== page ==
Jeannette Wing is a world-renowned computer scientist. During her time as a professor at Carnegie Mellon University, she co-wrote a paper with Maurice Herlihy in 1987 in which they defined Linearizability. This property in programming further defines the property of atomicity which describes operations that cannot be interrupted before completion. Linearizability helps describe the beginning and end of these operations and allows better implementation of atomic operations. In computer systems that are able to perform more than one operation at a time, like the multi-core processors in almost every computer and phone, these atomic operations prevent each process from interfering with the others in a way that would prevent them from functioning correctly. For example, when booking passengers on a flight, it’s important to assign seats to only a single person at a time. Without atomicity, it would be possible for two users to access the same seat at the same time and one person could accidentally overwrite another and have one person’s booking completely disappear. Similarly, if a computer system at a bank were to be adding up all of your transactions and deposits to find your current balance, it would be possible for some of the transactions and deposits to be left out or counted twice, leaving the system unreliable.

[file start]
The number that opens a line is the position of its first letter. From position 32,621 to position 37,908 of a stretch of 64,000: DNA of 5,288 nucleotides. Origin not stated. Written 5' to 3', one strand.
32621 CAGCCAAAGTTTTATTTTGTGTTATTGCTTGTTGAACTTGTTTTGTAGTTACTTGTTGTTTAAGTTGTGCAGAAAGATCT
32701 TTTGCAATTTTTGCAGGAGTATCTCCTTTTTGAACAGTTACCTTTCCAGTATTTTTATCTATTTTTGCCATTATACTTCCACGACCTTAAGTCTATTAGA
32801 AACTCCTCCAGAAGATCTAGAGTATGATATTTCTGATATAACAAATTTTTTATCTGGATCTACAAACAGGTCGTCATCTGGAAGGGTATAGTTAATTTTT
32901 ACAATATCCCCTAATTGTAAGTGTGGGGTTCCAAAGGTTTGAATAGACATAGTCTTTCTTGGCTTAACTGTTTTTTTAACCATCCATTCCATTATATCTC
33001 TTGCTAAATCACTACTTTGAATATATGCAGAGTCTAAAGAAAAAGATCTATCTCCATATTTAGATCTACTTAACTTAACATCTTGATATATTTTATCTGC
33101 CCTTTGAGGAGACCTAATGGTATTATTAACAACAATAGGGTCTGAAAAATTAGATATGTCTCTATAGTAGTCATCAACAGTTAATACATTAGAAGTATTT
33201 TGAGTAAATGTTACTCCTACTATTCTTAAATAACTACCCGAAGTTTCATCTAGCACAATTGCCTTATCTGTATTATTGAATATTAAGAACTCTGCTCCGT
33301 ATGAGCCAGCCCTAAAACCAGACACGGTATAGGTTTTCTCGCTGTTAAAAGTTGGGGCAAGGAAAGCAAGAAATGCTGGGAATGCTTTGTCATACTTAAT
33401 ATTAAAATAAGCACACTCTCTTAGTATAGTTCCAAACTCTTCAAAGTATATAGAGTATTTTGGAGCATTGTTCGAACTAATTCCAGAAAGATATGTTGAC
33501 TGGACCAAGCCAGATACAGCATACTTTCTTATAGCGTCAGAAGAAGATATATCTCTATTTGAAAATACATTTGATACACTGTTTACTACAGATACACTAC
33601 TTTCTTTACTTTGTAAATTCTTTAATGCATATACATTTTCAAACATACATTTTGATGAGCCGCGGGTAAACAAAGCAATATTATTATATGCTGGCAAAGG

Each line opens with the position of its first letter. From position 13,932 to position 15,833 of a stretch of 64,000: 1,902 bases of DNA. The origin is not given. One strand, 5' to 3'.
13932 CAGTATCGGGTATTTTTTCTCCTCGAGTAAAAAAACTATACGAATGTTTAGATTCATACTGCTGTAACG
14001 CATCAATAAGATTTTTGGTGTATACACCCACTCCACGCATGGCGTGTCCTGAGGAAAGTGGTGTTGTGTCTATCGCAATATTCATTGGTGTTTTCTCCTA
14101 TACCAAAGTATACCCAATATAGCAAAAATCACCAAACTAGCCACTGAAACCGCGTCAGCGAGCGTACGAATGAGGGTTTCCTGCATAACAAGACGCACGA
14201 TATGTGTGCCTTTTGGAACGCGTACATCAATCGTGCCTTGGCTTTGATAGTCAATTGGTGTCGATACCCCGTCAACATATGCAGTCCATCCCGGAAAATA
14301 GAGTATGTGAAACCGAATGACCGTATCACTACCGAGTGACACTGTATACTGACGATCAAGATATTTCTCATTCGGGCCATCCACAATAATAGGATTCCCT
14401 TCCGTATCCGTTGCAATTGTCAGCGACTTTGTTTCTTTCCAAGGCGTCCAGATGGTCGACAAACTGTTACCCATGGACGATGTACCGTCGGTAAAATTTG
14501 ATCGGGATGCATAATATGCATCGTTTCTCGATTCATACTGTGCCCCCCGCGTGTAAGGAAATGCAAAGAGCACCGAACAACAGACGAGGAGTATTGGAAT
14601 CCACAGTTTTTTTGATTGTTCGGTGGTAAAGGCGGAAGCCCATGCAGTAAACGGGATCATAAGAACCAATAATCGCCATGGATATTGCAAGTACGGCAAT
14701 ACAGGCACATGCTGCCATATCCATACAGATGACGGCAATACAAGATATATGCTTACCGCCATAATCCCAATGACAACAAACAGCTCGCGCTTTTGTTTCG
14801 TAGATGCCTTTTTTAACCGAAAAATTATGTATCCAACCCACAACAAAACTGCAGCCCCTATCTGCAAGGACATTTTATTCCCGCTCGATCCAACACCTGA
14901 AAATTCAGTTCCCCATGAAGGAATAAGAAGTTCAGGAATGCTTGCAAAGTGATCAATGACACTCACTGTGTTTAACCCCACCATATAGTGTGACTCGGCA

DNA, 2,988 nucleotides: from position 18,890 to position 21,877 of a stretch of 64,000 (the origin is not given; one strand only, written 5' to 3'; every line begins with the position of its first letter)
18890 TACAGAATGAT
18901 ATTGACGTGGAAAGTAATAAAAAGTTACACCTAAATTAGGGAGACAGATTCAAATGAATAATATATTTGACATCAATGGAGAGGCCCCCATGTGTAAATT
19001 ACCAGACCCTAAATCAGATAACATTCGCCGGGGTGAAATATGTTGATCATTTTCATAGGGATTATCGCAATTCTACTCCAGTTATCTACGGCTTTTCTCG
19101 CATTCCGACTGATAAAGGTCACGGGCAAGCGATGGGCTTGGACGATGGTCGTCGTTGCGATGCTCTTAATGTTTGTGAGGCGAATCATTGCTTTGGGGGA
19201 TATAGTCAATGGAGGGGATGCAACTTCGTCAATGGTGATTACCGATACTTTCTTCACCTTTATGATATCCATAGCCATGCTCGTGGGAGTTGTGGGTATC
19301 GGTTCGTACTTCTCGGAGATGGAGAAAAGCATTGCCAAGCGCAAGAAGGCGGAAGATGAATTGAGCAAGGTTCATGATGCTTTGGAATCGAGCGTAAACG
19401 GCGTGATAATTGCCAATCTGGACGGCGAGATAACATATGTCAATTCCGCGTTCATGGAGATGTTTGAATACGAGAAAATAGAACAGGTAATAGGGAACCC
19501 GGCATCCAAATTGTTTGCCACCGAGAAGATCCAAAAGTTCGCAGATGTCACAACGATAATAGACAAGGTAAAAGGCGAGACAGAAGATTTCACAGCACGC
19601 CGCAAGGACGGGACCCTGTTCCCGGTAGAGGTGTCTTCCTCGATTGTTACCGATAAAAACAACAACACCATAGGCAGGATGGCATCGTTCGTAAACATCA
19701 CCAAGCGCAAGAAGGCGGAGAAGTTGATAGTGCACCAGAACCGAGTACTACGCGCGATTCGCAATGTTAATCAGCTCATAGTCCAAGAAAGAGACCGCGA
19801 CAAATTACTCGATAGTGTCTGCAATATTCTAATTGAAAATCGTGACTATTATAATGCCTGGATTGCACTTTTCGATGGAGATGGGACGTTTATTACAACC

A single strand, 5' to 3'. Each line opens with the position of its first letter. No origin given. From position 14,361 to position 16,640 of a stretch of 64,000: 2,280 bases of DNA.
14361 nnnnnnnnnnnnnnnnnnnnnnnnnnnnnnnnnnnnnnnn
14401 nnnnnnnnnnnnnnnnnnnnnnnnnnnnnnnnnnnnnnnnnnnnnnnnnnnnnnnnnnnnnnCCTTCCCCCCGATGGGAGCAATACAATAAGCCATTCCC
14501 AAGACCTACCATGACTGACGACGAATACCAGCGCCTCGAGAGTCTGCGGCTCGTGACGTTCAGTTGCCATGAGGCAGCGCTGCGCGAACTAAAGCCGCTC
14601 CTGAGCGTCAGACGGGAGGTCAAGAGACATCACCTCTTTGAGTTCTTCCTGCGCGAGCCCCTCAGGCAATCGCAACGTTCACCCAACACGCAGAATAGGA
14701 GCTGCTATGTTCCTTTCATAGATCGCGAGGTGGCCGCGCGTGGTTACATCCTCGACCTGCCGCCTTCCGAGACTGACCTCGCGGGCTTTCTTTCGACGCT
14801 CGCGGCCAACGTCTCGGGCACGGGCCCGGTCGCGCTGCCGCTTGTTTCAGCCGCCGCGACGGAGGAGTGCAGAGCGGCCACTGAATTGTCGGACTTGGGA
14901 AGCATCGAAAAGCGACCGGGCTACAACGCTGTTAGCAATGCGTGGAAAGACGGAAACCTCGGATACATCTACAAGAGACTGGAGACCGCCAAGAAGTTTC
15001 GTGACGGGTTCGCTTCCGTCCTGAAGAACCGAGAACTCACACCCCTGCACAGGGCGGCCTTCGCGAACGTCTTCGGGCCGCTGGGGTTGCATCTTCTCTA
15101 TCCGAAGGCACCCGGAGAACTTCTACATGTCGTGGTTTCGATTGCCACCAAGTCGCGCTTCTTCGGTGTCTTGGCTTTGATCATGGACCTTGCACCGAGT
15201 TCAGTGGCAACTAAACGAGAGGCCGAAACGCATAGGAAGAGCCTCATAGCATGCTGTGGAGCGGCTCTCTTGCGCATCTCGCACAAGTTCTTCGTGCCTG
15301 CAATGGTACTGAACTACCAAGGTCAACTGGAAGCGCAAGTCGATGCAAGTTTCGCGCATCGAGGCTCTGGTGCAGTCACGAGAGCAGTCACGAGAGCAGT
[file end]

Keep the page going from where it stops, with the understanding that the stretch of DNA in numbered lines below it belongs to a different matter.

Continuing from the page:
Later, in a 1994 paper Wing contributed to defining the Liskov Substitution Principle. This idea defines how computers understand different types of objects, stating that every object of one type should be able to be replaced by an object of the subtype without any problems. Imagine you’re a school trying to keep track of your sports equipment for PE class and teams and that you know you have several types of balls for different sports. You know that you want to store all of them and lend them out and you take care of them all the same way. This principle says that you should be able to have a category “Balls” and subcategories like “Footballs” and “Tennis Balls.” Without following this principle, your system wouldn’t be able to understand that a football is a ball and would crash.
Her work in education is what the STEM Center is most thankful for. In her 2006 paper describing “computational thinking,” she helped define a movement towards making students more prepared to use computers as they solve problems and understand the world. Broadly, computational thinking is a way of investigating problems in a way that leads to being prepared to use a computer to help understand and solve the problem. This paper has been featured in many National Science Foundation proposals, including the STEM+C project at the STEM Center in which we are learning about integrating STEM and computational thinking into curriculum.
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